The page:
Overall, Congress has a lot of rules guiding how it sets spending, and it breaks them. All the time.
Does Minnesota get a say on the appropriations process?
Beyond the fact that every member of Congress votes on the funding bills, Minnesota has one member on the Appropriations Committee: Democratic Rep. Betty McCollum.
McCollum serves on the panels dealing with Defense and Interior spending (as ranking member on the latter). Each tends to have some areas of relative bipartisan cooperation (funding troops in combat zones, supporting tribal education, etc), but are not without their controversial points either. For example, Interior includes funding for the Environmental Protection Agency, and Defense is the largest area of federal discretionary spending, encompassing many of the fundamental disagreements over foreign policy right now.
Since its members controls the government’s purse strings, and thus have a big influence over policy, McCollum said the appropriations committee is “a very exciting committee to be on.” But as we’ve seen, the process is an undeniably messy one, and especially so today, and McCollum said aspects of it are frustrating for her and her fellow budget-writers.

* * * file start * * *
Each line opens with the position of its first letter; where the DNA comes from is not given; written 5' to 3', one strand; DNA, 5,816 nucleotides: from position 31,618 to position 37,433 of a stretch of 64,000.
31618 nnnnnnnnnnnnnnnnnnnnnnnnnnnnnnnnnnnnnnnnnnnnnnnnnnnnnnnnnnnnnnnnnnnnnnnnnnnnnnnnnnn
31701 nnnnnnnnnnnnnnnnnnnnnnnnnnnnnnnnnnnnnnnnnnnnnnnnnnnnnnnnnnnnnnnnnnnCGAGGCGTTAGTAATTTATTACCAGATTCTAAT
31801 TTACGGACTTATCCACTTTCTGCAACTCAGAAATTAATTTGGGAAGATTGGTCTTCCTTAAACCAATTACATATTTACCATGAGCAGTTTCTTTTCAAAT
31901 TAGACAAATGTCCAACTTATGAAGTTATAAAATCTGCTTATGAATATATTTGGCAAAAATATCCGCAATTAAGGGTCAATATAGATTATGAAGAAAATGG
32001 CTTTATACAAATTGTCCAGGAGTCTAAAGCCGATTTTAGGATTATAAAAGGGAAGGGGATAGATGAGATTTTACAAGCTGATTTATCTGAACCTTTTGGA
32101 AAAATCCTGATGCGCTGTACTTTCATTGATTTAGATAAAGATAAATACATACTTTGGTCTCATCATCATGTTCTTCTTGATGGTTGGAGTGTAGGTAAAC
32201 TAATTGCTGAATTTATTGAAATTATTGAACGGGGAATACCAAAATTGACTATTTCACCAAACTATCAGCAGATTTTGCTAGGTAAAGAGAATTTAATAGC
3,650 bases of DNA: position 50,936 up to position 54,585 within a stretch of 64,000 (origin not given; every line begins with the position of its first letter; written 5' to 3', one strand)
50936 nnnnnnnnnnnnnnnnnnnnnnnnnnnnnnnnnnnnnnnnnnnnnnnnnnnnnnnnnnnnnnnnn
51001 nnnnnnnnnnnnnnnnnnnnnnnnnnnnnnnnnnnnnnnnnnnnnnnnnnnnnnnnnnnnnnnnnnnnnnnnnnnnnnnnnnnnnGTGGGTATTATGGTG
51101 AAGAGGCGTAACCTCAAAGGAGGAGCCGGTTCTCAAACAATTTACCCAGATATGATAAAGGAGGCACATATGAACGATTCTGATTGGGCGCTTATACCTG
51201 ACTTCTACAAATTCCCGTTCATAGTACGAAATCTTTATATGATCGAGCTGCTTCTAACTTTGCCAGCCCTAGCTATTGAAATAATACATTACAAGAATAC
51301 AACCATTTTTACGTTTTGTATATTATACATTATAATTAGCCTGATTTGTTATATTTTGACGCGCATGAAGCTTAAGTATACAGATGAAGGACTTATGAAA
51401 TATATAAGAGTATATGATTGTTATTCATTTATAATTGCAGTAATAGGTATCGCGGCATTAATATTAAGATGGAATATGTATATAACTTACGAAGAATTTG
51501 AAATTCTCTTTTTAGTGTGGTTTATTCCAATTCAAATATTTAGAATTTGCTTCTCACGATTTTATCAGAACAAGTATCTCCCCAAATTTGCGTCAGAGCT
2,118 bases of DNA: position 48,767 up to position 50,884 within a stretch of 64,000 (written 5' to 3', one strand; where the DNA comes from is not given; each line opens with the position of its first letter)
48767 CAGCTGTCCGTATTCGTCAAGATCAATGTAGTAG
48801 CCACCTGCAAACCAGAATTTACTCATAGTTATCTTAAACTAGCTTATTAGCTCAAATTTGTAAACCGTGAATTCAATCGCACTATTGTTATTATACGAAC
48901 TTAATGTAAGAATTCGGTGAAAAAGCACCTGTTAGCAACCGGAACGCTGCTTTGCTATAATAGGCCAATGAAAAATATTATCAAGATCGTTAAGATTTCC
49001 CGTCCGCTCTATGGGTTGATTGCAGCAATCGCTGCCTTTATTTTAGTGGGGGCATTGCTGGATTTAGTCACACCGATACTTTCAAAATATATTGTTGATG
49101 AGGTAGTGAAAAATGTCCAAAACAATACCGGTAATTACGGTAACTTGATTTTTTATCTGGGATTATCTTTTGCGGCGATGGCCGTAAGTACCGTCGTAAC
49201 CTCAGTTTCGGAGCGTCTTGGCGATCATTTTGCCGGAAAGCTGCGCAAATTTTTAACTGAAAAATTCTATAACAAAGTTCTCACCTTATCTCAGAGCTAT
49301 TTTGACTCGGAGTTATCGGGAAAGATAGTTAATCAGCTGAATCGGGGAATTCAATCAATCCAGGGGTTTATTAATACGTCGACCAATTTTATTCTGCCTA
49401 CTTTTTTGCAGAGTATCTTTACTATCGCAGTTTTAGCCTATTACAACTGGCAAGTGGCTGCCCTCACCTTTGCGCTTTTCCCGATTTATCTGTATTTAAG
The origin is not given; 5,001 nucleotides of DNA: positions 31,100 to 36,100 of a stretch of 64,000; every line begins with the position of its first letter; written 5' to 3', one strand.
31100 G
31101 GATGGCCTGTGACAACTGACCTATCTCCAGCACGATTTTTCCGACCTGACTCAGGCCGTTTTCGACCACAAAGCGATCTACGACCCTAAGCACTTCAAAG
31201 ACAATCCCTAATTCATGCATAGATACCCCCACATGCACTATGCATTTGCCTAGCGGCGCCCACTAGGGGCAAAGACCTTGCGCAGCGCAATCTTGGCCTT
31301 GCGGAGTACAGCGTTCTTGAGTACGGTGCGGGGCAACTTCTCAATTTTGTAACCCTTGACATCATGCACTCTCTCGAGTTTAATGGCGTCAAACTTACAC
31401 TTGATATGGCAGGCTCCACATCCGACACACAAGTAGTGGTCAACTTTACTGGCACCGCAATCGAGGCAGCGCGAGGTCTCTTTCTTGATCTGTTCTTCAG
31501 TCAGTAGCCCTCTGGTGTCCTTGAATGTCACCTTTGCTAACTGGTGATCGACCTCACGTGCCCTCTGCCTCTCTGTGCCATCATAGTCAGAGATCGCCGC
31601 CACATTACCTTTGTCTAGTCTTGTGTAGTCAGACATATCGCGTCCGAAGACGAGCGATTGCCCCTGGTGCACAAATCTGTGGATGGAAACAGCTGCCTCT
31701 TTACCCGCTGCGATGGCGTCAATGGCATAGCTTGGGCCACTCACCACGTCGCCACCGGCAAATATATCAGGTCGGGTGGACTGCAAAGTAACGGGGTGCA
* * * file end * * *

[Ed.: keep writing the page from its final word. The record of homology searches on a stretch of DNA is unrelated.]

What would McCollum like to change about the process?
McCollum said she’s going to be focused on rooting out “riders” — unrelated policy provisions lawmakers attach to budget bills that wouldn’t otherwise be signed into law on their own — while looking at the Interior budget: Environmental Protection Agency rules are likely to be in Republicans’ crosshairs this session.
There are two other aspects of the modern budgeting process she would change if she could.
First, she would reinstate earmarks, the process by which members would direct spending toward specific projects in the budget itself, rather than turning that power over to the executive branch. Policy-wise, earmarks gave lawmakers a chance to fight for local projects and debate their merits relative to other projects. Politically, earmarks encouraged cooperation during the budgeting process, though opponents might call it cronyism. Congress did away with earmarks in 2011.